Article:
Life Insurance/Medical and Dental Benefits: Parties may wish to indicate that one or both parents maintain the children on his or her life insurance and extended health and dental plans for a certain period. Parties can also specify how payment for uncovered medical and dental care will be divided. It may also be required for the payor of child/spousal support to maintain a life insurance policy that will guarantee that a certain quantity of life will remain in place as security for support,  in the event of an untimely death.

Division of assets: The agreement should determine how net family property will be divided, how the equalization payment will be paid (as one lump sum, or in installments), and when it will be paid. Property division and spousal support provisions may be intertwined; the agreement should specify if certain benefits are given in exchange for others.

Property Division and Matrimonial Home: A separation agreement is normally required when dividing property, especially when it comes to the matrimonial home. Whether one party is buying out the other, or the house is going to be sold on the open market, the real estate lawyers and mortgage lenders will almost always request a professionally drafted and executed separation agreement.

Debts/Pensions: If the parties have debts and/or pensions, the agreement should indicate how those will be divided.

What happens if we use a do-it-yourself separation agreement template?

The do-it-yourself approach to drafting a separation agreement can seem like a reasonable idea when two parties are separating and have agreed to settle without the court’s intervention. The problem is, that a template or kit purchased from a store or downloaded from the internet can overlook some very key points, as defined by Ontario Family Laws. These agreements do not usually cover the legal requirements necessary when entering into a separation agreement and the clauses in these agreements are often vague and/or ambiguous. They generally don’t reflect the best interest of the parties signing it as most individuals are not well versed in Ontario Family Law and do not understand the legal ramifications when signing these agreements. This could lead to a challenge in the courts by the other party, resulting in the increased expense of hiring lawyers and time spent in the court system.

Hire a Mediator for your separation agreement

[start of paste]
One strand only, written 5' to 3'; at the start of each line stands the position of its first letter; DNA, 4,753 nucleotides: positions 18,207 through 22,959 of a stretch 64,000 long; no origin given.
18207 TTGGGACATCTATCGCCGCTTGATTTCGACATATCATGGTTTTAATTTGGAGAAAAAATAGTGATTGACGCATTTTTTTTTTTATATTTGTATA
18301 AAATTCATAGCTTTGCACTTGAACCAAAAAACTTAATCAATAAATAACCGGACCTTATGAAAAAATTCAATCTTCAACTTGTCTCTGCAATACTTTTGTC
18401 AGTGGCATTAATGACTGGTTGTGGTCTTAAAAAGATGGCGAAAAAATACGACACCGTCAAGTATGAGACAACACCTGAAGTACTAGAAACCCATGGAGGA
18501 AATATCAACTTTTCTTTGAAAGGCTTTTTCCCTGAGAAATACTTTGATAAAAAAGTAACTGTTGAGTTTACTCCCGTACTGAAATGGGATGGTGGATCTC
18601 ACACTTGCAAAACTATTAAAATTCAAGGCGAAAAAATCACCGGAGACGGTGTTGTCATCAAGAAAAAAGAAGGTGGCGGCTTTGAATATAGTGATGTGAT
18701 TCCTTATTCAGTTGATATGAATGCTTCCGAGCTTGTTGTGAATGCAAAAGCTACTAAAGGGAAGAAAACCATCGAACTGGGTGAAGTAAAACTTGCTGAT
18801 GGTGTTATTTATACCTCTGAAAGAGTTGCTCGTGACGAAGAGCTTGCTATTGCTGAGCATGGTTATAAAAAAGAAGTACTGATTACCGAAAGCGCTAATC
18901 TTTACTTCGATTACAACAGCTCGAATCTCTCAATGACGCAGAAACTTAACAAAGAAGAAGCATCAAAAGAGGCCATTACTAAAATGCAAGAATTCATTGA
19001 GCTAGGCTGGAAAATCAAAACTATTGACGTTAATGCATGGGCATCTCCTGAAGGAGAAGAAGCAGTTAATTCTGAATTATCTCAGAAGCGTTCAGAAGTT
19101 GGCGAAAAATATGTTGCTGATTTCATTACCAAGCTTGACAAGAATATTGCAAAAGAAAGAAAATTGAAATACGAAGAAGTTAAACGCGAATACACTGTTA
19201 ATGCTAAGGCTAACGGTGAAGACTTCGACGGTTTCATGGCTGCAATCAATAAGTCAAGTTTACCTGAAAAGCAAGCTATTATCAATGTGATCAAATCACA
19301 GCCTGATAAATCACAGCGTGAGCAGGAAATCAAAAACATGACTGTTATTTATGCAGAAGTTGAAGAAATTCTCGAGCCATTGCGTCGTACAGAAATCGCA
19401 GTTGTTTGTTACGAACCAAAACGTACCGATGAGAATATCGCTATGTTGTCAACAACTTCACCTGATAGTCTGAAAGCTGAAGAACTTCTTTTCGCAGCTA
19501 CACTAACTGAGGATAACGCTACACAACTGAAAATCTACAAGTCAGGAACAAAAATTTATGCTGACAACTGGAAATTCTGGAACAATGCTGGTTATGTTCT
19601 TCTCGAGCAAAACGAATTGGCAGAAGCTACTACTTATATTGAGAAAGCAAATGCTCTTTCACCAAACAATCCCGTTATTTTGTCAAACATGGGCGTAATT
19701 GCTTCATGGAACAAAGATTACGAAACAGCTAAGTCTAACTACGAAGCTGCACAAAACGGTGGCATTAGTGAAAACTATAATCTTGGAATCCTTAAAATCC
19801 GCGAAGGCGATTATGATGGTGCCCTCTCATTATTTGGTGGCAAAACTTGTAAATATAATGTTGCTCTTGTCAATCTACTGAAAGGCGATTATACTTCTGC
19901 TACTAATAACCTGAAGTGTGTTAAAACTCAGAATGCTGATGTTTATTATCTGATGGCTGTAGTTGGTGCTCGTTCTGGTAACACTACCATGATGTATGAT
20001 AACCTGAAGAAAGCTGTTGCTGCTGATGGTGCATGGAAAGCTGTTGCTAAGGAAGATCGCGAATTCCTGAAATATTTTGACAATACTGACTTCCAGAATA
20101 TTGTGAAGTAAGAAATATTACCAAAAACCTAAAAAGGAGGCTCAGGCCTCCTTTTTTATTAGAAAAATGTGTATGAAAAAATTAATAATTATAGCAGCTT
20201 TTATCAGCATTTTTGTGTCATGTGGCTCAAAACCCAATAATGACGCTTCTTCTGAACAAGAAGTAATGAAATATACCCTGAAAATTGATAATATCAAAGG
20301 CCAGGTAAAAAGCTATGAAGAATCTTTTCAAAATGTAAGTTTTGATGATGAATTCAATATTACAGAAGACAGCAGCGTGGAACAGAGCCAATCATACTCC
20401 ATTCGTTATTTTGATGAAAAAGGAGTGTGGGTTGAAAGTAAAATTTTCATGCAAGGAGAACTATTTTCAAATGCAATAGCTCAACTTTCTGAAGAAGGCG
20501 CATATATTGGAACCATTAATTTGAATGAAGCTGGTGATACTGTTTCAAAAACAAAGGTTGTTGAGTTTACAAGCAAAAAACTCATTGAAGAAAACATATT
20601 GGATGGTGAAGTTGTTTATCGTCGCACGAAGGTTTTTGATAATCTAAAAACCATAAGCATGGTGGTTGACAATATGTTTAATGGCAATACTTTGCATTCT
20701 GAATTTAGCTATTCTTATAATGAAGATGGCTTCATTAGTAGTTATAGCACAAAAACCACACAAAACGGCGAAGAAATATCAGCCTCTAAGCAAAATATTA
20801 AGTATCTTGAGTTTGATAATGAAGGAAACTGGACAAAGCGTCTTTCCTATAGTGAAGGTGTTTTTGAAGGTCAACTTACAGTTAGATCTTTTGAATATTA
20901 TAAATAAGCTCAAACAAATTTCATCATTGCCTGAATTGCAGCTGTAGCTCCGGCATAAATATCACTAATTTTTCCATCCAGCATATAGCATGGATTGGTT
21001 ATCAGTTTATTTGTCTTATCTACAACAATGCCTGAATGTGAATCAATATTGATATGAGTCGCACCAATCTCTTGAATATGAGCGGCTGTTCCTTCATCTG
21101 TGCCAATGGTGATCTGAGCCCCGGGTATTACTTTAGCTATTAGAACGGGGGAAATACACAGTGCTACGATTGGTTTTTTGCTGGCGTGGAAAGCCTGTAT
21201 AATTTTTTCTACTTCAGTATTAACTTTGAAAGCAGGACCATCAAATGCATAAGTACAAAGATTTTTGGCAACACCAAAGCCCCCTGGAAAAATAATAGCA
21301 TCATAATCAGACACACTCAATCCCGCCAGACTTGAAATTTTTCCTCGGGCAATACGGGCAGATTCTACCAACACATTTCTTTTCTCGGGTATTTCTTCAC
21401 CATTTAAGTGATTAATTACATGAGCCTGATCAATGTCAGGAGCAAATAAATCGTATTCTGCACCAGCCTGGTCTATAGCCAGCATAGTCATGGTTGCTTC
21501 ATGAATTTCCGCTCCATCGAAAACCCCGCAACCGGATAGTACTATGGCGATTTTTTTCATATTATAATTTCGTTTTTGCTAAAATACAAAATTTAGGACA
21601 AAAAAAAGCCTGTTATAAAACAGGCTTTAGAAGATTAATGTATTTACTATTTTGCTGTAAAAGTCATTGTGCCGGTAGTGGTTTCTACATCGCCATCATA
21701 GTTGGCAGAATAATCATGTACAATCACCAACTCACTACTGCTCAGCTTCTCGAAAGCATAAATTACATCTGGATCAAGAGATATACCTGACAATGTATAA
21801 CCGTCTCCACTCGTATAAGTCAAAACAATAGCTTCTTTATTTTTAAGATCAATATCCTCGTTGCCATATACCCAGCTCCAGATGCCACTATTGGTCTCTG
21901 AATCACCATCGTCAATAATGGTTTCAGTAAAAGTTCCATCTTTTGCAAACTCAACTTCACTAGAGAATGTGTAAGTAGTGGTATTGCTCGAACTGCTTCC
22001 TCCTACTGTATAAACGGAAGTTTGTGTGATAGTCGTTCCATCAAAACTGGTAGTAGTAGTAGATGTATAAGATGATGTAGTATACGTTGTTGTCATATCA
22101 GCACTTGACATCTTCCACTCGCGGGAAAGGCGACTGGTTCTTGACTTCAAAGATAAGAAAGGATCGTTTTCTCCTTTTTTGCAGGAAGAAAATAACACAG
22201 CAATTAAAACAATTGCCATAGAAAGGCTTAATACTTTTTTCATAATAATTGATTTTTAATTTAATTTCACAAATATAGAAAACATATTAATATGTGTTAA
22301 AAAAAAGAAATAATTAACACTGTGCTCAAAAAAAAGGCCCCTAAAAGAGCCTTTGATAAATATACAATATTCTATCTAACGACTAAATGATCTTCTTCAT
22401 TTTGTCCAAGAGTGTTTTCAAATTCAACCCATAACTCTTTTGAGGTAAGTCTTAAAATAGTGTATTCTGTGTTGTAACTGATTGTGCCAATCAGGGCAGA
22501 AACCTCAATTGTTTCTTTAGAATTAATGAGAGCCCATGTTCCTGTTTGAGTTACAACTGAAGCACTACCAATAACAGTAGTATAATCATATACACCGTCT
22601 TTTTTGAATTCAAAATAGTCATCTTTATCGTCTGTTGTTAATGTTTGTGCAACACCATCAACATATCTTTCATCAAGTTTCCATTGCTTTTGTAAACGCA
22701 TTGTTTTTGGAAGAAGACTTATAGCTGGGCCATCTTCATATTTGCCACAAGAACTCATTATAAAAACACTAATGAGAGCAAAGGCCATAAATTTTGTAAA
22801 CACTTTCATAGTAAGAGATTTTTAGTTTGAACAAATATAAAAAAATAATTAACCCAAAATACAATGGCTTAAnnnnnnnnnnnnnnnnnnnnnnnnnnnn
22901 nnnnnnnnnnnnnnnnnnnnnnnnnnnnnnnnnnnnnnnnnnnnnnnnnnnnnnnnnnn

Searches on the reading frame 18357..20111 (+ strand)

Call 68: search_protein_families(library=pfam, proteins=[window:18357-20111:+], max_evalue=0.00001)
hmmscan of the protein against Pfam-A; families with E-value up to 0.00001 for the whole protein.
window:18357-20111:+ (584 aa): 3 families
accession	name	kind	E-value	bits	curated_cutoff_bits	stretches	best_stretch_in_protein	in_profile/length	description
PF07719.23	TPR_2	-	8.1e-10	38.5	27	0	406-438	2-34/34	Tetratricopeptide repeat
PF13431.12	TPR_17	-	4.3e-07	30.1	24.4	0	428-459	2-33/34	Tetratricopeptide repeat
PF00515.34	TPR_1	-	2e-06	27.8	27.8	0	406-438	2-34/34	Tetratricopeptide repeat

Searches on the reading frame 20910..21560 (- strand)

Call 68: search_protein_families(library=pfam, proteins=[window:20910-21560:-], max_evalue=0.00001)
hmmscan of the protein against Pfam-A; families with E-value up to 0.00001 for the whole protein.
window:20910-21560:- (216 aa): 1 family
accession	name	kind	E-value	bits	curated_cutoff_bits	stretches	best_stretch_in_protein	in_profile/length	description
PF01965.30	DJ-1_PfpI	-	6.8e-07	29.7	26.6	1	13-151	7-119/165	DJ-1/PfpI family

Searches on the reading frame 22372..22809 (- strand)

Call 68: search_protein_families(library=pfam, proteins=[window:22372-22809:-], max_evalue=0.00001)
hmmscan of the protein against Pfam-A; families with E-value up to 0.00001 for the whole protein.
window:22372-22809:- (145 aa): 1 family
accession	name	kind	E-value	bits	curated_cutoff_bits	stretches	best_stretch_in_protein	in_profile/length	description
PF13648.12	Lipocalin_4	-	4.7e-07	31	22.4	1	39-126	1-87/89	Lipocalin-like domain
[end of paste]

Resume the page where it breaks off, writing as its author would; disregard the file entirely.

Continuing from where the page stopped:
Mediation can be your guide to arriving at a mutual separation agreement without the high court costs and hurt feelings. Your goal is to stay focused on arriving at a solution that is beneficial to you and your soon-to-be former partner.

A mediator cannot “judge” and will not advocate for one party over another; therefore, do not prepare to “make your case. The role of the mediator is to remain impartial and work with both parties to construct solutions for their disagreements. Ontario separation agreements have serious and lasting consequences. The terms you agree to will shape your future finances, parenting arrangements, and general lifestyle plans.

When it’s time to go your separate ways, we can help you move forward peacefully.

South Simcoe Family Mediation Services guides you through separation and divorce in Ontario towards the best possible outcome for everyone.

When it’s time to go your separate ways, we can help you move forward peacefully.

South Simcoe Family Mediation Services guides you through separation and divorce in Ontario towards the best possible outcome for everyone.
Jennifer Curry - AccFM

Jennifer Curry - AccFM

Family Mediator at South Simcoe Family Mediation

About the Author

With almost 20 years in the social services field, Jennifer Curry has seen the overwhelming stress and strain of divorce on Ontario families. She founded South Simcoe Family Mediation Services to offer a healthy alternative—one where couples can separate and move forward amicably from the comfort of their homes. If you and your partner have decided to separate, reach out to schedule a free exploratory session.